Mound Builder: Metallurgy

Metallurgy is the extraction and purification of metals, as well as creating metal alloys and fabrication with metal.  Indigenous Americans have been using native metals from ancient times, with recent finds of gold artifacts in the Andean region dated to 2155–1936 BCE and North American copper finds dated to approximately 5000 BCE.

The metal would have been found in nature without need for smelting techniques and shaped into the desired form using heat and cold hammering techniques without chemically altering it by alloying it.  Indigenous South Americans had full metallurgy with smelting and various metals being purposely alloyed. Metallurgy in Mesoamerica and Western Mexico developed from contacts with South America through Ecuadorian marine traders, it is believed.

To date no one has found evidence that points to the use of melting, smelting and casting in prehistoric eastern North America, a widely accepted observation.  Which makes the Mound Builder culture, a lost civilization at the time of Columbus, a fascinating anomaly.  They had metal tools as far north as Lake Superior; cf:

Fig. 1 - George Bryce, "The Mound Builders"

Fig. 1 - George Bryce, "The Mound Builders"

Copper. No discovery of the mounds so fills the mind of the Archaeologist with joy as that of copper implements. Copper mining has now by the discovery in the Lake Superior region, of mining shafts long deserted, in which copper was quarried by stone hammers on a large scale, been shown to have been pursued in very ancient times on this continent. It is of intense interest for us to know that not only are there mines found on the south side of Lake Superior, but also at Isle Royale, on the north side just at the opening of Thunder Bay, and immediately contiguous to the Grand Portage, where the canoe route to Rainy River, so late as our own century, started from Lake Superior. According to the American Geologists the traces for a mile are found of an old copper mine on this Island. One of the pits opened showed that the excavation had been made in the solid rock to the depth of nine feet, the walls being perfectly smooth. A vein of native copper eighteen inches thick was discovered at the bottom. Here is found also, unless I am much mistaken, the mining location whence the Takawgamis of Rainy River obtained their copper implements. Two copper implements are in our possession, one found by Mr. E. McColl in the grand mound, and the other by Mr. Alexander Baker in a small mound adjoining this.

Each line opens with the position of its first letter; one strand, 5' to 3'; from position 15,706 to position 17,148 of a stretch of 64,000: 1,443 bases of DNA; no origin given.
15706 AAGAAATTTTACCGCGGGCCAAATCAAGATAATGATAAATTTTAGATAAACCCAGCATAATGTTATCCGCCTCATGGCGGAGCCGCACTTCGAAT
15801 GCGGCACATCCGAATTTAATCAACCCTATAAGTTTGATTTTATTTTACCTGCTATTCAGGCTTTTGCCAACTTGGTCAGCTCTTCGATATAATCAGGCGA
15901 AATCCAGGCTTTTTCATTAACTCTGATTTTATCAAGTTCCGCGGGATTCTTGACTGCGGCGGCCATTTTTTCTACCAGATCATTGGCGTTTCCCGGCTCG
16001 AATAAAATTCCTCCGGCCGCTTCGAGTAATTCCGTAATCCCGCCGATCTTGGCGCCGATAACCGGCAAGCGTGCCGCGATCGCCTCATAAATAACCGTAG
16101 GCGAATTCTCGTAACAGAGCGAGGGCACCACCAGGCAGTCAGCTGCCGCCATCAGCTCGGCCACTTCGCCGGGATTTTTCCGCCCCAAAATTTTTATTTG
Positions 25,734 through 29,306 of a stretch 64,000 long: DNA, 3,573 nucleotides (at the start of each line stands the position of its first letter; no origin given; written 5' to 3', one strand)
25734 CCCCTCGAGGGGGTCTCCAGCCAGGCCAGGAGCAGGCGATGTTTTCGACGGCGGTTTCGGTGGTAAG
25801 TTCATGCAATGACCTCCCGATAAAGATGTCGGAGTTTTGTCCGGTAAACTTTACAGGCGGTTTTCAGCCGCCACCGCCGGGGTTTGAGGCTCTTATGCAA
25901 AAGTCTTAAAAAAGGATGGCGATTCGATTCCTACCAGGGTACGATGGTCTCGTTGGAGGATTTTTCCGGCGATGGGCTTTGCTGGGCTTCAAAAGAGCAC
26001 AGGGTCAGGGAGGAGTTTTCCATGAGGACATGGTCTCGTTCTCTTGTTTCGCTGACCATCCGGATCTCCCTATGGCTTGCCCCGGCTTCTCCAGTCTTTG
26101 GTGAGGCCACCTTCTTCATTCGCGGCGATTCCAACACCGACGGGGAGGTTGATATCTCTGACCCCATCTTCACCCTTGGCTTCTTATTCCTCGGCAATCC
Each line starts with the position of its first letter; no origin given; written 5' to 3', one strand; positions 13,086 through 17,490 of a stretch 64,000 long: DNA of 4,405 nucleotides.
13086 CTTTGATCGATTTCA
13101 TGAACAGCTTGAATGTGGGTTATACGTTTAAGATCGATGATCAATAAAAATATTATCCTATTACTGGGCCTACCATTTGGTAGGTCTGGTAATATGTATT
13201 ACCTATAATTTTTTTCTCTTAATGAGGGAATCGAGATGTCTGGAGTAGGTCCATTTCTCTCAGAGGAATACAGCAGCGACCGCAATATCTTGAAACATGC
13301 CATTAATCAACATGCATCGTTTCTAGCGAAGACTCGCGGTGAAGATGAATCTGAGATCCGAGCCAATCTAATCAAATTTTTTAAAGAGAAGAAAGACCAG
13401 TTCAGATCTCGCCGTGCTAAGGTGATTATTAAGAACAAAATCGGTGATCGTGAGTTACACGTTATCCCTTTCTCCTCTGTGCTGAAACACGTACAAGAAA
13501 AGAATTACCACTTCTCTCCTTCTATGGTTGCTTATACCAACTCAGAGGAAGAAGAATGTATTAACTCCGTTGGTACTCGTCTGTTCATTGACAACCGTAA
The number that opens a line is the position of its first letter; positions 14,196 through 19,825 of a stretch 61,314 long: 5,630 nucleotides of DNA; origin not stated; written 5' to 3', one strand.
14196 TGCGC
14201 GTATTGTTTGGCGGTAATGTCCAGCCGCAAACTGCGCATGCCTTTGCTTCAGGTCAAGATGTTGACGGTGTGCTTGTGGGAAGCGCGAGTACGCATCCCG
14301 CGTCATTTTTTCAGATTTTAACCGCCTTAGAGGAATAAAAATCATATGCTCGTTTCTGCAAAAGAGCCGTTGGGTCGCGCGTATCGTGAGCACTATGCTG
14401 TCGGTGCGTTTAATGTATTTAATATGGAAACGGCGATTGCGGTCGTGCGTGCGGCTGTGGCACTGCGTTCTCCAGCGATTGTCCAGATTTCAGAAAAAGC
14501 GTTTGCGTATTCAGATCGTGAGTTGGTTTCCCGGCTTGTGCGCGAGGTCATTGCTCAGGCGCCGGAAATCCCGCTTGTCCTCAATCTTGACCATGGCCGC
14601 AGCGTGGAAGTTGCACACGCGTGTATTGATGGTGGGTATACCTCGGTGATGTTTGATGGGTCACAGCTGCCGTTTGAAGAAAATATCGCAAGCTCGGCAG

Copper Needle or Drill. (See a. Fig. 1.) This was plainly used for some piercing or boring purpose. It is hard, yields with difficulty to the knife, and is considered by some to have been tempered. It may have been for drilling out soft stone implements, or was probably used for piercing as a needle soft fabrics of bark and the like, which were being sewed together.

Copper Cutting Knife. (See e. Fig. 1.) This, has evidently been fastened into a wooden handle. It may have been used for cutting leather, being in the shape of a saddler's knife, or was perhaps more suited for scraping the hides and skins of animals being prepared for use.